I also wish the hexes on the map were a bit larger. You'll be flipping lots of counters during the game and between multiple squads of infantry, tanks, markers and Command Tokens, hexes can quickly fill up and easily get knocked about.
The other nitpick would be the orientation of the tanks and guns on their respective counters. It's already been the topic of much discussion but I do agree that a top down (or 3/4) view of the guns and tanks would have served the game better. It does get a bit wonky when the counters get flipped for activation and you have to crane your neck to read stats because a tank has to be situated just so due to its facing on a hex. Conflict of Heroes solved this quite nicely by using 1 inch square counters with the stats on the bottom half and I think that worked quite well.
These are all minor quibbles on an amazing game, though. 'Fighting Formations' is a winner, through and through. I've been looking for a meatier war game experience since I started with Conflict of Heroes several years ago and followed that up with Combat Commander.
Fighting Formations seems to take the best of both these systems and manages to cram in even MORE gameplay. The rulebooks are a delight to read and raise the bar for clarity and functionality. Once you play a few rounds, all the game mechanics seem to click in a lovely, intuitive fashion and when you're finished, you'll continue to analyze what happened and look forward to playing again!
For more information on 'Fighting Formations', visit these links on boardgamegeek and GMT games.
Wednesday, August 28, 2013
Combat Commander: Europe Firefight 5: Cold Front
Sunday, August 18, 2013
What I've been playing lately..... Aug 18 2013
'Combat Commander' from GMT Games
'Robinson Crusoe: Adventure On The Cursed Island'
Sunday, June 2, 2013
Saturday, March 2, 2013
Saturday, June 16, 2012
|'Le Havre at it!|
Hey Geekshelfers, settle down and let me tell you about a boardgame i've played recently.
It's called Le Havre and it's a worker placement game where you collect goods, buy buildings, build ships and essentially try to earn more money at the end of the game than your opponents!
|to Havre or Havre not!|
A game turn is actually very simple. Goods arrive on the offer spaces each turn and you can either swipe one type of good (fish, wood, clay, iron, etc.)....
|Starting setup for the short, two player game|
....Or you can place your pawn on a building and take its action. There are many different buildings that you can buy (using cash) or build (using the goods resources such as wood or steel).
Using a building lets you upgrade your goods. In the example below, I used the Abattoir to convert some cattle into meat which allows me to feed 3 workers and also get hide. Food is VERY important in this game because you have come up with increasing amounts of it to feed your workforce as the game goes on.
Coming up short on food means you need to spend money or take out a loan from the bank. BIG NO NO!
|Using the Abattoir to convert Cattle to meat. YUM!|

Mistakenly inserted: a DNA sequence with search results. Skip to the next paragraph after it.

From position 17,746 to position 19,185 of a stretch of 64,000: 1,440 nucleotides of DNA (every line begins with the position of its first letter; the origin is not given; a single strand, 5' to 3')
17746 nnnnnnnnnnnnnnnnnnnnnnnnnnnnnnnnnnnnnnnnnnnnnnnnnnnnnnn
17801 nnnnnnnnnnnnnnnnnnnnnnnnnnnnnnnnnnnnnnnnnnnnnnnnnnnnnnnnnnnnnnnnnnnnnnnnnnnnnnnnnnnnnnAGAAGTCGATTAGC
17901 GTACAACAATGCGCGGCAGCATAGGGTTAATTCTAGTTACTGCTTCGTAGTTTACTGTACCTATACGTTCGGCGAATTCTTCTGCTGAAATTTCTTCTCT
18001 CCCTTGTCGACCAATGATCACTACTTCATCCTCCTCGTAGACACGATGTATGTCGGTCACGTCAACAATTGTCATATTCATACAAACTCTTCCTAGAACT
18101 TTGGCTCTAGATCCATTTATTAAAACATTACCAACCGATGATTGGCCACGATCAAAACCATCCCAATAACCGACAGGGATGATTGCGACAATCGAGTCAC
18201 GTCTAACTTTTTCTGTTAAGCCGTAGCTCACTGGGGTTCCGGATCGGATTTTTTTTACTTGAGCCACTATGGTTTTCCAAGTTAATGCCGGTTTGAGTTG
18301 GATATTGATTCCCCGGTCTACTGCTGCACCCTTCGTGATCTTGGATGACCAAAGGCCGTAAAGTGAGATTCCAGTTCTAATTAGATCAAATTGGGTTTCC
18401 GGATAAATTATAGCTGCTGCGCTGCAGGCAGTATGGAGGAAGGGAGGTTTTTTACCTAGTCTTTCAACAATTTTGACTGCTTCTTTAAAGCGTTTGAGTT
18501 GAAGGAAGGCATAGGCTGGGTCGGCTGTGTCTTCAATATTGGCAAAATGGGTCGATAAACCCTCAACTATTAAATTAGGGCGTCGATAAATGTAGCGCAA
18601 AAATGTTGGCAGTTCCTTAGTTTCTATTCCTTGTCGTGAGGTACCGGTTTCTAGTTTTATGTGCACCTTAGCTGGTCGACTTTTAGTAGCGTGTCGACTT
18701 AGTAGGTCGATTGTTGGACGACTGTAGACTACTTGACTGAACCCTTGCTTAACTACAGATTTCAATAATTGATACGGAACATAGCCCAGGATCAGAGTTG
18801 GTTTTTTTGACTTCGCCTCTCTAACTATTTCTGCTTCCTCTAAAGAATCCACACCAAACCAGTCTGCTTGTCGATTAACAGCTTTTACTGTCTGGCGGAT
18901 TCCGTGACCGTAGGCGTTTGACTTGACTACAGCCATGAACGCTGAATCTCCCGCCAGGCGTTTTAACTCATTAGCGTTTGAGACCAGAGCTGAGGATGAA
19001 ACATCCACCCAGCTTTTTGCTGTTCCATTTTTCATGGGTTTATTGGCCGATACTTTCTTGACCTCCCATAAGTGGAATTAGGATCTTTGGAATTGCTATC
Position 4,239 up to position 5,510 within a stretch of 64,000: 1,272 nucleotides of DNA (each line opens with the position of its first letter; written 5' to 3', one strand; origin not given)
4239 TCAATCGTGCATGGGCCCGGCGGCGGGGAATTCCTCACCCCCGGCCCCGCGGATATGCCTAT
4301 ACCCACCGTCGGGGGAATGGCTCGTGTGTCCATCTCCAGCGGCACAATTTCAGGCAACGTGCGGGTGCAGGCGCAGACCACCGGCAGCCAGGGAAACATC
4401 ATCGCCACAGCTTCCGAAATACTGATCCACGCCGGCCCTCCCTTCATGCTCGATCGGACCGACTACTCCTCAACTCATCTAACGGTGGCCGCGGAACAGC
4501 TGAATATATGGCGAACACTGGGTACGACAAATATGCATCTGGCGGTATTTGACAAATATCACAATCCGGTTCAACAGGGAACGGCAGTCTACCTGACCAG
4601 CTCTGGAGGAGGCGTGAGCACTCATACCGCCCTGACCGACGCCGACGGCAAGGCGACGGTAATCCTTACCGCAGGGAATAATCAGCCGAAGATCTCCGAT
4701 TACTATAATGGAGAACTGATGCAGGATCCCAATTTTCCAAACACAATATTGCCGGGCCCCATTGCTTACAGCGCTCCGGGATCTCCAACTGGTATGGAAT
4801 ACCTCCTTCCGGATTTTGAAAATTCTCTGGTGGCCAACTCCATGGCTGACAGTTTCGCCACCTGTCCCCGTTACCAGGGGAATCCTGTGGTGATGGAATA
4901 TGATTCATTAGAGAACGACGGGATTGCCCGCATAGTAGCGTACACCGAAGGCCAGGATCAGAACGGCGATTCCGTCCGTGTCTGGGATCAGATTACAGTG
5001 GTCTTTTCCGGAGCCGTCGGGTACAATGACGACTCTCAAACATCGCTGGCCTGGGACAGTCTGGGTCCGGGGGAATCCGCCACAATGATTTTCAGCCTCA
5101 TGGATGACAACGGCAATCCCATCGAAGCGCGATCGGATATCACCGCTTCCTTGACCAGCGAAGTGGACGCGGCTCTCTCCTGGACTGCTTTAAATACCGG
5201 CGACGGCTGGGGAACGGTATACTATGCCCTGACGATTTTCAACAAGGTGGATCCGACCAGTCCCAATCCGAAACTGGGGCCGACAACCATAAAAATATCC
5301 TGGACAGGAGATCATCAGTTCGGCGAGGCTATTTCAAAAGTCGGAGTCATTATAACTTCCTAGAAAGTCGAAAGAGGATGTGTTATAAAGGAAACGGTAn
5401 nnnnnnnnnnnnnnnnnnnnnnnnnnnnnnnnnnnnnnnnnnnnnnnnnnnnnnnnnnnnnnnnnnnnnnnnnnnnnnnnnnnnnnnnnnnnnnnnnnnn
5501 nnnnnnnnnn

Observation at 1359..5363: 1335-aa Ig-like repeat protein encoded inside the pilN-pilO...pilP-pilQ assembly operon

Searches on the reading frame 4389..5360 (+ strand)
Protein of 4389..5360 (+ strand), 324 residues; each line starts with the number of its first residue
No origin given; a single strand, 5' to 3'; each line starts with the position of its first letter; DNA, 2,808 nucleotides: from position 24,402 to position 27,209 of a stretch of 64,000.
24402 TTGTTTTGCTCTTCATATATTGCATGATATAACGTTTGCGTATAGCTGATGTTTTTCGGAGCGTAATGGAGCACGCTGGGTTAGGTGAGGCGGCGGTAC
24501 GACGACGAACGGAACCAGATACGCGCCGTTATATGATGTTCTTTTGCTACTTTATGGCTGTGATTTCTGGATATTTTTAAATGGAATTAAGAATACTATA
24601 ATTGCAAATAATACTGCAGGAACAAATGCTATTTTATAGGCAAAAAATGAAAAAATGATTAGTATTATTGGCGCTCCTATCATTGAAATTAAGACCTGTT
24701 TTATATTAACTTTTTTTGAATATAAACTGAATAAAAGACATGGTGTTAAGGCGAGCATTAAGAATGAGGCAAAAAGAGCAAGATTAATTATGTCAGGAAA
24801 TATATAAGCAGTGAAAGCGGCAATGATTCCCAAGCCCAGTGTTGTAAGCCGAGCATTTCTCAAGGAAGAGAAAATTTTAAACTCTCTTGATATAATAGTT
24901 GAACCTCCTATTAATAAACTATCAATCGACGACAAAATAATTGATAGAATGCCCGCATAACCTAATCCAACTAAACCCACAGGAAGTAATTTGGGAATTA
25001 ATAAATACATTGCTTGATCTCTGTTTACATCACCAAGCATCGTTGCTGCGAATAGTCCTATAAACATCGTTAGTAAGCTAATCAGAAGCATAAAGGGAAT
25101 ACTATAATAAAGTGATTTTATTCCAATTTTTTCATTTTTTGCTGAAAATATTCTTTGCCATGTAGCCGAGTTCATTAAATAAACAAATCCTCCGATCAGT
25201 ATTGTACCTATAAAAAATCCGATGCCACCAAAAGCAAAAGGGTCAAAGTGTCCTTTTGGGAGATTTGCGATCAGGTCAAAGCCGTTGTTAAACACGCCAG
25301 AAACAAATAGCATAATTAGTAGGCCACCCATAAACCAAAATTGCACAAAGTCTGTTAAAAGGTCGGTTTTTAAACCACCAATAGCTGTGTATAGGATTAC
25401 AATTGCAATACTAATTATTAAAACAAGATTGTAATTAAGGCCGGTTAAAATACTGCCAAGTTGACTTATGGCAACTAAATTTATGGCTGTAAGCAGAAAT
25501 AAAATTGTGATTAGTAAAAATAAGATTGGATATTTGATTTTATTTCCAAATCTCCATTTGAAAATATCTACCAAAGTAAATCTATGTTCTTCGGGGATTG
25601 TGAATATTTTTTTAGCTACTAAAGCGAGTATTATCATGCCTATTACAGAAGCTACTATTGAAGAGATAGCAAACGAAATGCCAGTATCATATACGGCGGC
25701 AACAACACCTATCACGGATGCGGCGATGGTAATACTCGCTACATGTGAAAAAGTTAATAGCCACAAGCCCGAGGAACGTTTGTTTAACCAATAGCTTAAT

Here are my buildings during mid game:
|All my buildings, yo.|
You can specialize in certain goods but it's generally a good idea to be a bit flexible and get several types so you don't get screwed in the long run.
|A variety of goods. Yeah, you'll be needing these.|
As the game progresses, it's also worth noting that ships are VERY important. Not only do they reduce the amount of food you need to feed your workers, they also allow you to ship your goods for extra cash (victory points)!
|Joy builds a luxury liner.|
|I become a steel ship baron!|
It's also a little less punishing to the player if they're unable to feed workers. In short, it's not very hard to recover from a few starving workers if you take out a loan from the bank or sell off a marginally useless building.
The only downsides to the game are the slight fiddliness of the goods tiles (which you can avoid by using small containers-see first picture) and the possible length and brain burn due to players with analysis paralysis.
All in all, I highly recommend Le Havre. The new reprint is also great because it includes the Grand Hameau expansion. Check it out if you get the chance!
Le Havre on BoardgameGeek
Monday, January 16, 2012
Hey Geekshelfers! Recently, Joy took a bad fall while bouldering and sprained both her ankles. She's doing fine but she can't walk around and needs to stay off her feet for awhile. She was feeling a bit low but luckily, we had a few friends come over and play a board game to lift her spirits. The game was Power Grid!
In the game, players build power stations that supply electricity to houses on a map (we played the Germany map in the pic below).
Here's a close-up of the resource market. Coal is brown, oil is black, garbage is yellow and uranium is red. The more players buy a certain resource, the less of it there is and the more expensive it gets.
|resources become quite expensive!|
|You can build houses but can you provide enough power for them all?|
Here's a picture of the map late in the game.
|Powering houses across Germany!|
|supplying power to 10 houses!|
For more information on Power Grid, visit www.boardgamegeek.com